Christmas Stargazing in the Lake District

Christmas Stargazing in the Lake District

A Celestial Christmas Treat 

Ogle neighbouring planets such as Venus or Jupiter; the glow of other galaxies like Andromeda will hypnotise; the vastness of our Milky Way will leave you in awe; and the fleeting streak of a meteor feels like a celestial gift like no-other this Christmas.

Light pollution means that for many we don’t get to see these remarkable sights, but the brilliance of stargazing in the Lake District will astound you. Plus, you’ll get to see the Lake District’s nocturnal wildlife too.

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Essential Stargazing Accessories

Whilst previously a stargazing map was an essential tool, today the number one must-have when star gazing is a night sky app. This makes identifying what you’re looking at in the sky so easy, leaving you time to take in the wonders. The Stargazer’s Guide by Emily Winterburn is, however, a superb starter for anyone wanting to become a bit of an expert themselves and to impress friends. We also rate Lake District astrologer Lyn Birbeck’s Do It Yourself Astrology and The Astrological Oracle. Online, the BBC’s Stargazing Live is also an excellent resource.

On a practical note, don’t forget a torch and warm gear, especially hat and gloves. Reusable hand warmers, which you crack to activate, are superb and kids in particular love them. A foldaway camping chair and thermos flask filled of mulled wine is always a winner. And for pro’s, a good astrocamera, of which Cannon are popular for capturing the night sky, are a must. Look out for a feature called ‘Live View’ and use the delay function to make sure you don’t wobble the camera as you shoot. Or, you can purchase a cable release to take shots without touching the body of the camera.

If you’re buying a stargazing telescope take weight and size into account as you’re going to be carrying the kit.

Top Spots for Lake District Stargazing

As well as Grizedale Forest and Wasdale Head, Crummock Water car park in the western Lakes is a good spot for taking in some astrology. Another of the western Lake’s remote spots perfect for stargazing is Low Gillerthwaite Field Centre, Ennerdale, which has open access to walkers and cyclists. If you’re taking a car, give them a call prior to turning up to avoid being sent away. Also in Ennerdale, Bowness Knott car park is a good spot to park up and a nearby off-road layby allows open views of the night sky.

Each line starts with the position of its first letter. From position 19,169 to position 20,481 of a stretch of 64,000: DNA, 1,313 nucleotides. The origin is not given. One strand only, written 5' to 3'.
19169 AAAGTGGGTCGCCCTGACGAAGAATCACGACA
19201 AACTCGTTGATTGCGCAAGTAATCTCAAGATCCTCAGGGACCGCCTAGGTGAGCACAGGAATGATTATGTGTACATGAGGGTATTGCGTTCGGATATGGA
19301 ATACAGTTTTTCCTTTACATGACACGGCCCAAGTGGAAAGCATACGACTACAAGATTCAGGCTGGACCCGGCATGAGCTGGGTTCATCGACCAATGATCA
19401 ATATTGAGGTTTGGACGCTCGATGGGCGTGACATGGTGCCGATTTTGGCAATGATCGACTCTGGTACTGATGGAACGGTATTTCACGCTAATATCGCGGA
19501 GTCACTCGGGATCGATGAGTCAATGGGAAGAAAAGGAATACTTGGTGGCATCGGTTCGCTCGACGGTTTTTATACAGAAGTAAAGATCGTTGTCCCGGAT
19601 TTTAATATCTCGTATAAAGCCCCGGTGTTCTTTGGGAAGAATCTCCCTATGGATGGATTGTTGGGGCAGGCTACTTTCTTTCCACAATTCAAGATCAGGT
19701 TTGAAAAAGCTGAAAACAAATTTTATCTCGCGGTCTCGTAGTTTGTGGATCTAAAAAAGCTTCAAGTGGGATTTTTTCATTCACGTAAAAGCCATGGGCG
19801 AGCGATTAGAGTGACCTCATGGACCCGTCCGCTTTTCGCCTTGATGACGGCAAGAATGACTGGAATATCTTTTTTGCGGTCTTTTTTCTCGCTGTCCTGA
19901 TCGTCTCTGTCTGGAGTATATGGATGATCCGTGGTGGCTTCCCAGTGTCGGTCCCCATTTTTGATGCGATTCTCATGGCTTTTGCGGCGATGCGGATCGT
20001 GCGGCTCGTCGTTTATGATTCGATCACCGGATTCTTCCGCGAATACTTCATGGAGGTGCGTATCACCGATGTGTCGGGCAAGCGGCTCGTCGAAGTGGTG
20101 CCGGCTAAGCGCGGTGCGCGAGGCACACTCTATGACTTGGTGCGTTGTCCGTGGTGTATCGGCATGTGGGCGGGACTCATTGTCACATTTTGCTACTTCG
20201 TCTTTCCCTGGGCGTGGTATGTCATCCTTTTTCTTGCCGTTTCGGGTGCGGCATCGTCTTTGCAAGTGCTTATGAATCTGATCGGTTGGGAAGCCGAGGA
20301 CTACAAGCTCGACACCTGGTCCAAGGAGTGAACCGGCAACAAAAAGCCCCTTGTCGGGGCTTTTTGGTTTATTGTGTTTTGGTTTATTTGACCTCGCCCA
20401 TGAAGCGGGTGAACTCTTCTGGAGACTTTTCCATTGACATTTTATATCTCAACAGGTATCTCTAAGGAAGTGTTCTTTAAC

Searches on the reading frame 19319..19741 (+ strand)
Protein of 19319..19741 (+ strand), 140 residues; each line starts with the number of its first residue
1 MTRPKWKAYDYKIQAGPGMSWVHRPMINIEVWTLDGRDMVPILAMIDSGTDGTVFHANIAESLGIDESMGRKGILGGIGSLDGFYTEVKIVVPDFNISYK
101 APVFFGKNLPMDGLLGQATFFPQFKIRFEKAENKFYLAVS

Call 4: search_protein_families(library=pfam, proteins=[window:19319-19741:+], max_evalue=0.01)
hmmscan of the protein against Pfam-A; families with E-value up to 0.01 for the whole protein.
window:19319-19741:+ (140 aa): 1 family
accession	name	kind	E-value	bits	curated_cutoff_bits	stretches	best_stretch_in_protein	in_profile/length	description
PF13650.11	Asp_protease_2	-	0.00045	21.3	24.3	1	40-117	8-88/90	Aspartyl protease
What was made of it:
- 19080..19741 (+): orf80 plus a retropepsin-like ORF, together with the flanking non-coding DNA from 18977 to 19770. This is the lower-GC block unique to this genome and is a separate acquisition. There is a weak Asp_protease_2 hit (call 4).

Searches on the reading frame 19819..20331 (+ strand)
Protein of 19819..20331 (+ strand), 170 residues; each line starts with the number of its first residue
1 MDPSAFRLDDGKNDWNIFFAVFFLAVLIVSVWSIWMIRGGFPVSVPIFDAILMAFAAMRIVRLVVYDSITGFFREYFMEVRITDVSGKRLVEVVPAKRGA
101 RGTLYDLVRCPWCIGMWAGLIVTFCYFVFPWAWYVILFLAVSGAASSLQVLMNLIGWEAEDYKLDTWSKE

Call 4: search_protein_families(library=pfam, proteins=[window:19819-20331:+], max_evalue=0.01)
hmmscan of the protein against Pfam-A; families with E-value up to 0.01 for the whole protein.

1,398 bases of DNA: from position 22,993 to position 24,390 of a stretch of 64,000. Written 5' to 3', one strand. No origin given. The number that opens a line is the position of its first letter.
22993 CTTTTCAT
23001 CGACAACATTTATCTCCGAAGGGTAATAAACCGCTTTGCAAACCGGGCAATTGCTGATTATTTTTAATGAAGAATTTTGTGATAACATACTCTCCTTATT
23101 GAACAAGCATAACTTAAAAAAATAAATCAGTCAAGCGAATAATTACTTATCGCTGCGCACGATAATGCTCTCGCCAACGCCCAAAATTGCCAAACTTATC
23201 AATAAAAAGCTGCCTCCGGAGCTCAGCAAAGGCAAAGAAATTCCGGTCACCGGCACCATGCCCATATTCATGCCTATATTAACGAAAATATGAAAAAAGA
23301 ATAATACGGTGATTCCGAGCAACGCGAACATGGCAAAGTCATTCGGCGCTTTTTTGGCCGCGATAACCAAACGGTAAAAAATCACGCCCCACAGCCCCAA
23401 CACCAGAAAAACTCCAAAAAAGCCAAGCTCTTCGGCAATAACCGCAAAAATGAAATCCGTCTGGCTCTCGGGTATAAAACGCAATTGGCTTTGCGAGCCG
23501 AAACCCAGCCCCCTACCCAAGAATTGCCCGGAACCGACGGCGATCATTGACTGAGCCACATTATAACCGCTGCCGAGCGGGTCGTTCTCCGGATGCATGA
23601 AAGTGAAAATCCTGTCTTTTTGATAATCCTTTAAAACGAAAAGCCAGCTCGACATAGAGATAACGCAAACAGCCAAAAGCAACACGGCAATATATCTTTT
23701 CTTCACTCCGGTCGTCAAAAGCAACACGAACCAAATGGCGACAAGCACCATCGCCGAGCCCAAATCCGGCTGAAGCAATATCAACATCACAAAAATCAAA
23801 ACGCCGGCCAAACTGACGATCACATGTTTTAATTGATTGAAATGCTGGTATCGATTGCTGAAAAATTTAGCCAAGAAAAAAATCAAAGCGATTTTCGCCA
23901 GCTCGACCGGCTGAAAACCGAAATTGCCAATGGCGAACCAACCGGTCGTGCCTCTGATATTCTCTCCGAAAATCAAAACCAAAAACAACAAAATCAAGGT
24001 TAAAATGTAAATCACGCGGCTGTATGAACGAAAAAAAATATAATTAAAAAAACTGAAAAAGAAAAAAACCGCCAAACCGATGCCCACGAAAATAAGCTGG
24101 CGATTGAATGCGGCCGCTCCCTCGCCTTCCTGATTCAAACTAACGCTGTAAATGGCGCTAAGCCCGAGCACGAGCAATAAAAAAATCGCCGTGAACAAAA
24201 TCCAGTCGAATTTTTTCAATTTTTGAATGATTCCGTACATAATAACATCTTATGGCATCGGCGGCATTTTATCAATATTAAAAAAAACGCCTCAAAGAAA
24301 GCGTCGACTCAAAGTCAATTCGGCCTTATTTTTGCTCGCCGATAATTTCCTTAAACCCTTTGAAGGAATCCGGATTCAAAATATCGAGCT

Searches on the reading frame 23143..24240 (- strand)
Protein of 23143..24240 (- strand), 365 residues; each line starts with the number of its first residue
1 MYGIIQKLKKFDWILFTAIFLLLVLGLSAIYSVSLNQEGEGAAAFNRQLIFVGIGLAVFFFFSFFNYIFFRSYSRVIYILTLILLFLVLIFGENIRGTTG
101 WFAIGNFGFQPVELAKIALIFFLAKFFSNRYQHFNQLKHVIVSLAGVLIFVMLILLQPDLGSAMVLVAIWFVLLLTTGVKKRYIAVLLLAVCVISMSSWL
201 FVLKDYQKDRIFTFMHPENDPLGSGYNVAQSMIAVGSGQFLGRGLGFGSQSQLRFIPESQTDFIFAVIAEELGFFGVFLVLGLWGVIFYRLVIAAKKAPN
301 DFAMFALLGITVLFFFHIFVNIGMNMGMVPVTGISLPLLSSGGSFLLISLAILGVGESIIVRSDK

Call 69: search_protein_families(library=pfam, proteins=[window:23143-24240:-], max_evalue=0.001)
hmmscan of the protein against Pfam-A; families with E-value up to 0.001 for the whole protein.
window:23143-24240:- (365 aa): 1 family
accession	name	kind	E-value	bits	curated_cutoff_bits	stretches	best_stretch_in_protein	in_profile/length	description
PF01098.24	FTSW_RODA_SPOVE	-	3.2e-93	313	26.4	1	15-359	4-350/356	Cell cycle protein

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Top Tips for Stargazing

You want height, uninterrupted views and to be away from as much light population as you can. This is what makes the Lake District such an idea place to enjoy some stargazing.

Grizedale Forest is elevated and has lots of viewing spots, which are perfect for setting up your astro viewing centre. Wasdale is the most remote and widest valley in the Lake District and the night sky is simply enormous here. You can drive to Wasdale Head car park, which makes lugging kit that bit easier. Plus, there’s a superb nearby pub, Wasdale Head Inn.

To avoid disappointment, check weather forecast regularly before heading out as the weather can change quickly in the Lake District, especially in elevated spots.

Stargazing Events in the Lake District

If you fancy some guidance, head to a stargazing event in the Lake District this Christmas. Grizedale Forest are offering moonwatch, Jupiterwatch as well as a Dark Sky Festival and meteor and stargazing.

The National Trust sometimes host kid-friendly stargazing events at former home of William Wordsworth – Allen Bank, Grasmere. Indeed, Wordsworth compared the Lake District’s daffodils to “the stars that shine and twinkle on the Milky Way”.

In the Lake District we spend a lot of time looking around us. This Christmas, wait for the cover of darkness and look up at the wonder of the night sky. You are in for a treat.

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